At First Sight
—When we arrived in Havana, we were welcomed at Terminal 3 of the José Marti International Airport, without us even being familiar with its namesake or understanding the importance given to that Cuban intellectual.
A group of people was in charge of taking us to our school, our “new home” as they called it. From the very beginning contact with Cubans was smooth, as if we had found ourselves among close family members. The sympathies were mutual, and one could note a special appreciation for Argentina; there was always the comment that we came from the “land of Che.”
For the first several days they kept us quarantined in the dorm as a precautionary measure against any illnesses that we might have carried from our countries. The first contact we had with Cubans was with those who worked in the cafeteria, cleaning, and health care. We were also in closer contact with our instructor, who was responsible for seeing to any problems with our delegation, and who made us aware of the regulations.
This same instructor had had experience with Argentineans in previous years; apparently the southern countries had a bad reputation for being very rebellious, he explained to us. At that time we were very immature and undisciplined in dealing with regulations.
Nonetheless, there were situations that -even after reflecting carefully- we didn’t consider to be acts of rebelliousness, such as wearing a beard, having long hair, or wanting to organize political activities without arranging them through the Cuban government. For us the regulations appeared excessive with respect to certain issues, and we wanted explanations about the reasons for the requirements.
We didn’t think that these actions were inappropriate or that they harmed the Cuban people in any way. We didn’t receive many explanations; they told us that we had to respect the distinctive character of the Cuban people, that it was in very bad taste for men to have long hair and beards, and that we had come here to study-not to be involved in politics.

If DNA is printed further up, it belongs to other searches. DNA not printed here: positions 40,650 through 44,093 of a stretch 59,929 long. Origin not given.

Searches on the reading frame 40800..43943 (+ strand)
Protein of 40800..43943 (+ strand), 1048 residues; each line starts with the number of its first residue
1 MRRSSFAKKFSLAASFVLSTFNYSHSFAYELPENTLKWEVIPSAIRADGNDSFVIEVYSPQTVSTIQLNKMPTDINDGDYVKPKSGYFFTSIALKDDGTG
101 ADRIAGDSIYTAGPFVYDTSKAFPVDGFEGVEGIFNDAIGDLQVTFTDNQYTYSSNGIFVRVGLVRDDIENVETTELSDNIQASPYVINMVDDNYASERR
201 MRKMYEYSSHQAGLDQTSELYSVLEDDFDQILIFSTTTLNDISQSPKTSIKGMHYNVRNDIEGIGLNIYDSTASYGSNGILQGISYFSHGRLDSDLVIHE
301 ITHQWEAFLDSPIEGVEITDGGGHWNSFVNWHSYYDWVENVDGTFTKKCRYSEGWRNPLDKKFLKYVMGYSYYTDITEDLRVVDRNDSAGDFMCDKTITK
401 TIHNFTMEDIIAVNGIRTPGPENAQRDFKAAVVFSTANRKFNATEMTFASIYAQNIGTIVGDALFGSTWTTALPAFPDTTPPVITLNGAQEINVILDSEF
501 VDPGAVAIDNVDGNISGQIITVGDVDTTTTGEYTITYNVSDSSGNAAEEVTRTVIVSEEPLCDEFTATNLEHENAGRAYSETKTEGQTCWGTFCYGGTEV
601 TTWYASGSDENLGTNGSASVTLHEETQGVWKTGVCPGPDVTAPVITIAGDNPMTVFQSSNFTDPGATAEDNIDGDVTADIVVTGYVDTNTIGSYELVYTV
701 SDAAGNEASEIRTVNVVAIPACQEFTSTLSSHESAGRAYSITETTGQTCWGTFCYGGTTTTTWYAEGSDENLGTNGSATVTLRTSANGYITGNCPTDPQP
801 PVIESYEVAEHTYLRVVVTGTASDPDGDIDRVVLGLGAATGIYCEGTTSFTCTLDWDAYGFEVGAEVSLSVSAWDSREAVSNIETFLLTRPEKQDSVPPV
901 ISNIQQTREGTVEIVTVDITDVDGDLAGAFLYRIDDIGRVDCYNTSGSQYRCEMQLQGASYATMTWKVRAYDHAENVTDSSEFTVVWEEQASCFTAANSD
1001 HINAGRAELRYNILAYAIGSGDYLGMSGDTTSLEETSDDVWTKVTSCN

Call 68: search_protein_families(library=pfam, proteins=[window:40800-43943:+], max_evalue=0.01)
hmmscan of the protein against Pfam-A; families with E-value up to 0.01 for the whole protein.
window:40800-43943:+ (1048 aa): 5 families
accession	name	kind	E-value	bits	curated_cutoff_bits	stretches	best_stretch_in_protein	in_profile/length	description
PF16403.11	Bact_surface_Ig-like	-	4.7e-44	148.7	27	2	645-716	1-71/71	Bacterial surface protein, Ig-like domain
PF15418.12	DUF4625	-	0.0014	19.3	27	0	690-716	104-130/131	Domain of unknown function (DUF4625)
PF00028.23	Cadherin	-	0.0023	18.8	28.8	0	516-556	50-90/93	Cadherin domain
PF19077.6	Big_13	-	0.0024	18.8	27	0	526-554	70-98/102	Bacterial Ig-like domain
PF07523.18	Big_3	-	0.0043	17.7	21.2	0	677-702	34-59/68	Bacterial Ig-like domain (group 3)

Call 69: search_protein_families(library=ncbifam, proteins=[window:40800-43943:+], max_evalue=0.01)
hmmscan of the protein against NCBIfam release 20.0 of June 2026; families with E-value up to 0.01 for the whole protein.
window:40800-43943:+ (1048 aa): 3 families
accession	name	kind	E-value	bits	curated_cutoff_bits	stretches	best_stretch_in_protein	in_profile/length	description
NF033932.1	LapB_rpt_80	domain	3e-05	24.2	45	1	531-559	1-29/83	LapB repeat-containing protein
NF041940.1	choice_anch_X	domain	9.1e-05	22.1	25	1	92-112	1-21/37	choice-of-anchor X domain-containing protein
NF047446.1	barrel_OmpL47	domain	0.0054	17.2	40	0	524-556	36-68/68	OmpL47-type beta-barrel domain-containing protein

To me these words sounded markedly contradictory to Cuban life and with what the Cuban Communist Party (CCP) professed at the international level. At first sight, it could be clearly seen that they had forgotten that their principal leader, Fidel Castro, wore a beard, one that by no means could be considered discreet. Likewise, we felt that a communist party that called itself Marxist should not fear or prohibit political discussion.
Their concerns -those that they admitted- were that the international press would endlessly attack Cuba with accusations of “youth being brainwashed to support socialism,” “future guerrillas being trained here,” or that “Cuba was preparing an offensive at the international level,” etc.
Firstly, the youth who organized those activities were conscious of this; for that very reason they tried not to seek the direct support of Cubans. Student participation was genuinely voluntary and very participative, as was demonstrated over the course of those days.
During that time, the students from several countries demonstrated unconditional support for Cuba. They spoke about how to achieve throughout all Latin America the same advances as those of Cuba in the areas of health care and education. Freedom of speech was allowed in that the audience was the critic and judge of any speaker. Cubans were always invited so that they could relay their experiences to us in the form of advice.
Despite always being willing to speak about these issues with Cubans, especially with the school’s management, all political activity was prohibited. We were told to follow the regulations, with no possibilities for further explanations or discussion. Although prior to traveling to Cuba I had read articles that commented on these positions of the CCP, those remarks did not completely dissuade me.
But why did our school’s administrators (meaning the CCP, since the great majority belonged to it) so arbitrarily prohibit political activities and forms of thinking? From comments made directly to me, many students spoke of feeling discouraged. Others, on the other hand, believed there was a need to follow the regulations without questioning. They asserted, “We must trust the administration.”
I particularly disagreed with that latter position; I decided to continue observing the events as objectively as possible and to firm up my ideas over time.